Are you being inundated by questions like "What do you want to do with your life?", "What are your plans?" and, of course, "What's your major?"? Often, high school seniors and those students early in their college career feel as though questions about their future are premature. While it is tempting to shrug your shoulders and wince at the idea of making decisions that have a lasting effect on your future, it's not advisable. Just feeling like you have all the time in the world does not in fact, make it so. The people who achieve the most in their life realized their dreams early on, made plans, and took action in order to see their dreams to fruition.
Why Should I Make Goals For Myself?
It is critical that as a student, you understand that life does not begin when you receive your high school diploma or when you graduate from college. These events are just milestones and they are evidence that your life has in fact, already begun. Before you're knee deep into the process of selecting and visiting the universities that you are interested in attending, sit down and chart out your life course. It sounds tedious, but it is the only way that you can ensure that you are headed in the direction of your goals.
Keep your big picture dreams in mind when charting out your smaller and more immediate goals. This vision is made up of thousands of smaller goals that we'll refer to as the micro elements of your universe. You can typically assume that if you want to succeed at bringing the larger picture into focus, it will take years of achieving micro goals to make this happen.
How Do I Make Goals For Myself?
Let's revisit the question, "what do you want to do with your life?" If this is too vague or overwhelming to answer, resize it. Think short term. If for example, you are about to begin your senior year of high school, determine whether or not you are planning to attend college the following fall. If you are, you have established a clear starting point for your self.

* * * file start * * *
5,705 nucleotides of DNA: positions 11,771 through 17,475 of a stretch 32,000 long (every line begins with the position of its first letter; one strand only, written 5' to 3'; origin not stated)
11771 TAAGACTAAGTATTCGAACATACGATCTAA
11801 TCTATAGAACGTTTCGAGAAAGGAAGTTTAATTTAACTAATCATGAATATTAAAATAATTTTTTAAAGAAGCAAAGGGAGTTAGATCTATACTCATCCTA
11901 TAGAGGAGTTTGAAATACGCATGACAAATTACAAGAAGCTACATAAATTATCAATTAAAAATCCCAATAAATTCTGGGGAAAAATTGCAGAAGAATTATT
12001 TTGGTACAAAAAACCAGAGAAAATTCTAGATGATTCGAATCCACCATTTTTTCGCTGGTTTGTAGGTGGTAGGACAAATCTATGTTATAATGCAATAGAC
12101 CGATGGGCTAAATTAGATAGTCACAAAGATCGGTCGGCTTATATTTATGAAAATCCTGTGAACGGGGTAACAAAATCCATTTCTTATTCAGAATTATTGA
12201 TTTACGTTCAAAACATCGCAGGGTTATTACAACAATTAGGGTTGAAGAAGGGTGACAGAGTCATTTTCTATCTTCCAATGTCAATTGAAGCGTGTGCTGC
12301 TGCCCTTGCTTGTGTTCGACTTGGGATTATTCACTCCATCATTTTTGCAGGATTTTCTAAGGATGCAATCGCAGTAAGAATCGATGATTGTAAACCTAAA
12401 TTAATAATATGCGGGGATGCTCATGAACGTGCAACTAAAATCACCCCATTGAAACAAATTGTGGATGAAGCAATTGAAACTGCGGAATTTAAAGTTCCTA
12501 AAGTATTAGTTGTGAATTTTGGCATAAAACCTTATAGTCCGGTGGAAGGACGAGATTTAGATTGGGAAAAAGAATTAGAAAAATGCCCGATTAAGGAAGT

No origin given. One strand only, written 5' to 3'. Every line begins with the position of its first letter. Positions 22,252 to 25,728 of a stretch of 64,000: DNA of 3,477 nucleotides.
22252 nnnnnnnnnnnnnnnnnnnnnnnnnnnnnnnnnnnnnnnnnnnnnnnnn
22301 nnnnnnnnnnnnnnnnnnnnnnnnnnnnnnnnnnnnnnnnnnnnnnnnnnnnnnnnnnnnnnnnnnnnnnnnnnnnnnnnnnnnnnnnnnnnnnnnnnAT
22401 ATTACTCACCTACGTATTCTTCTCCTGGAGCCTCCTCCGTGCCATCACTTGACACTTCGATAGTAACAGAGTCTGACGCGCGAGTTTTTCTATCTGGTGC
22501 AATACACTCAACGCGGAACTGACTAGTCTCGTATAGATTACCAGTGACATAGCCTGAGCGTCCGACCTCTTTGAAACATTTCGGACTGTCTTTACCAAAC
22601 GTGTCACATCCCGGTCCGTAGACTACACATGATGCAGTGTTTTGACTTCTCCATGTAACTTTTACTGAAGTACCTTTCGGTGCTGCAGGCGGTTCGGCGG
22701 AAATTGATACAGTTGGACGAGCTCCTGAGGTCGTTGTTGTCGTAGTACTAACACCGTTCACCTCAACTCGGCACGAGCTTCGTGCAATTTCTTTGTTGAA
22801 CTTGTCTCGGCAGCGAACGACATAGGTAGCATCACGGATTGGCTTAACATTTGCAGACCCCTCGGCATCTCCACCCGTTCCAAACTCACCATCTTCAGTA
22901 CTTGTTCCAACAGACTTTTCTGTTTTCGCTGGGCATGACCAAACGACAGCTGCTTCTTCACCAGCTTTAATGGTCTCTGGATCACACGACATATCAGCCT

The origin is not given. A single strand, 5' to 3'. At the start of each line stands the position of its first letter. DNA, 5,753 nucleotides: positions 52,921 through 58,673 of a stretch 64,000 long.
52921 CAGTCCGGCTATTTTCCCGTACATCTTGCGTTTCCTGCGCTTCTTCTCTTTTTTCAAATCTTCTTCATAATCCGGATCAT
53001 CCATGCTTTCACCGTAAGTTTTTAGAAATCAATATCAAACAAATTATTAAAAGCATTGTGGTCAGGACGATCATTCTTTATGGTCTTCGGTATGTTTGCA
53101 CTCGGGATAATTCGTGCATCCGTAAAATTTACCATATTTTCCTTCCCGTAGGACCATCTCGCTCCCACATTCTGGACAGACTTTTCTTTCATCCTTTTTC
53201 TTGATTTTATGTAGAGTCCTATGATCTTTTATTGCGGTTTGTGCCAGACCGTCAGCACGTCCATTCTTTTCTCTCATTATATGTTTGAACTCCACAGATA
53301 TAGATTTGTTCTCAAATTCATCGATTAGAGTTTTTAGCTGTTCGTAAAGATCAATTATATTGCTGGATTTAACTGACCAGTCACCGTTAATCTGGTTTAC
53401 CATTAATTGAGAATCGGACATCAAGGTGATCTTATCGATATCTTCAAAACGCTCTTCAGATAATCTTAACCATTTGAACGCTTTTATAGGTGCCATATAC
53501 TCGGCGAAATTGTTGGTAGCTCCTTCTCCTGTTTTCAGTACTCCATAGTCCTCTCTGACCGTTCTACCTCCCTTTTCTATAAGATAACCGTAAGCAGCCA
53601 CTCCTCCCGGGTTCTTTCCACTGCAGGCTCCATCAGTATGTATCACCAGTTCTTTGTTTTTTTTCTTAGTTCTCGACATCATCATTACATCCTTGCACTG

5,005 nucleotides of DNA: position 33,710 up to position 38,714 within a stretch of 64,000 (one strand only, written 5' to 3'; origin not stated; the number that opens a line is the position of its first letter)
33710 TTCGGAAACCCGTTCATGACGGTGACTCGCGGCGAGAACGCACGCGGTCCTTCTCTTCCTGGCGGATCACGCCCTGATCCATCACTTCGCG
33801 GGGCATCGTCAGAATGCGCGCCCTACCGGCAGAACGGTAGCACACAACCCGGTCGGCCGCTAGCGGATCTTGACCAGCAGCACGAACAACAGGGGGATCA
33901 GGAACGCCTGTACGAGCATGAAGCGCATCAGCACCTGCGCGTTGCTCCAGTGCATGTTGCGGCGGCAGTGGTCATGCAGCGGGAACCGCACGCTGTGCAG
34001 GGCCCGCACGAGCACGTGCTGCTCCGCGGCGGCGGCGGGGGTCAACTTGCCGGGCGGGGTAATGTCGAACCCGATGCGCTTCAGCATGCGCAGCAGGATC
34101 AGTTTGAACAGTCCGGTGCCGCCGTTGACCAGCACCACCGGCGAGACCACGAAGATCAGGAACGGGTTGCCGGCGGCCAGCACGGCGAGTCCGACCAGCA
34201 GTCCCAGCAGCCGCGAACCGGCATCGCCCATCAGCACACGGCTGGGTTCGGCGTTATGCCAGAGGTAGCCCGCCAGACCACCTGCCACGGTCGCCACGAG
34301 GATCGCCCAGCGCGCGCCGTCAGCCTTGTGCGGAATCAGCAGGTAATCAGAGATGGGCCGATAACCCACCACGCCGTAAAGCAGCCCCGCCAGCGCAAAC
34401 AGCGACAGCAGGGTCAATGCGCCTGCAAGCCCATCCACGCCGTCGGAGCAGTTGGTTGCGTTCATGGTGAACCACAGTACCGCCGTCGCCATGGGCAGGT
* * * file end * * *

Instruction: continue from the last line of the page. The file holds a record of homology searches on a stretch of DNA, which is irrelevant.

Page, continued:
Ask Yourself "Big Picture" Questions
- What do I enjoy doing?
- What am I good at?
- What areas of learning or achieving are the most problematic for me?
- When do I feel as though I've accomplished something?
- Where do I want to be in 10 years?
- How much do I want to make?
- Where do I want to live?
- Do I want a family?
Ask Yourself "Little Picture" Questions
- Where am I going to attend college?
- What are their requirements?
- How do I meet these requirements?
- Who will pay for college, and how will they do it?
- What major is the best fit for me?
Only you can answer these questions. The answers that you provide begin creating a map, that if you choose, can help you to reach your goals. By taking the time to consider such questions you are making an investment in the very important decisions you will make. These decisions, like where to attend school, what to study, and whether or not you want a family, will have a lasting impact on what your life looks like. Your salary, career choices, and leisure time are all impacted by such decisions and drastic differences in any of these categories will determine the lifestyle that you live. That said, choose wisely.
Latest College & Financial Aid News
November 24, 2015
by Susan DutcaThe University of Ottawa recently suspended their yoga class after students raised concerns that the exercises were offensive and a form of "cultural appropriation." Instructor Jennifer Sharf, who teaches the class for free, feels "people are just looking for a reason to be offended by anything they can find." The Student Federation, who also happen to be the ones to invite Scharf to the [...]
November 19, 2015
by Susan DutcaAccording to Breitbart news, a 21-year old student at the U.K.'s University of York committed suicide 24 hours before the university's cancellation of International Men's Day. After 200 feminist campaigners, students, staff and alumni expressed their fury over a professor's comments about International Men's Day, the university decided to not observe the November 19 holiday and instead continue [...]
November 17, 2015
by Susan DutcaThe University of York cancelled International Men's Day (IMD) on Thursday after outraged students, staff, and alumni protested comments made by a male faculty member and requested an apology for "the manner in which it [the release] was framed." Dr. Aidan Lee of the University’s Equality and Diversity Committee stated that "[although there's focus on] raising awareness about - and removing [...]